The Financial Services Authority (FSA) has proposed rules to bring the protection of policyholders with unit-linked and index-linked life insurance products in line with new European legislation.
Unit-linked policies are used within individual pensions, endowments, investment bonds and whole of life insurance policies. They are also used as investments for defined contribution (DC) and defined benefit (DB) occupational pensions.
Policyholders, and not the insurer, suffer detriment if the assets backing the policies turn out to be inappropriately risky.
Under the proposed new rules, the regulator will implement high-level requirements from European legislation Solvency II which strengthens current rules stating insurers should only invest in assets they can properly value and monitor.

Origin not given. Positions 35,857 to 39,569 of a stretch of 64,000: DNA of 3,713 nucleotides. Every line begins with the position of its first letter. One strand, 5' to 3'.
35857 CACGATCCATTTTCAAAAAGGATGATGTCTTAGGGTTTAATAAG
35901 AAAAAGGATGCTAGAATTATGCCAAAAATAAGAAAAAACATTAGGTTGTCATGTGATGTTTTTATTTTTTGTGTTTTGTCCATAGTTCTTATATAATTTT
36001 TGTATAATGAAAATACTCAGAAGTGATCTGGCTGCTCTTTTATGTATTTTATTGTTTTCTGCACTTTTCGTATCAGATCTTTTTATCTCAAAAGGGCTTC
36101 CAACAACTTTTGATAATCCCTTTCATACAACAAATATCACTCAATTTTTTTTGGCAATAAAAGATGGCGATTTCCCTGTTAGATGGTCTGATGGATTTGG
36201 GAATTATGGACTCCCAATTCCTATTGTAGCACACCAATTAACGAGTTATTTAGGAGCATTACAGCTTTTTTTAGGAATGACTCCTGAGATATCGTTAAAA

This replaces the current FSA approach which lists the particular assets insurers can use.
However, where individuals bear the direct risk of investing in unit-linked and index-linked policies, Solvency II allows the FSA to continue to specify which assets can be used for such policies.
Recent figures show the UK unit-linked long-term life sector has assets of £815bn under management and a further £24bn in index-linked policies, according to the FSA.
Sheila Nicoll, director of policy, said:"Millions of people rely on unit-linked policies to keep them secure in their retirement.
"While regulation cannot protect policyholders from market movements, these rules are designed to ensure that they can be confident that their money is being invested prudently."
The consultation will close on 15 February 2012. The FSA plans to publish a Policy Statement giving feedback in the second quarter of 2012.
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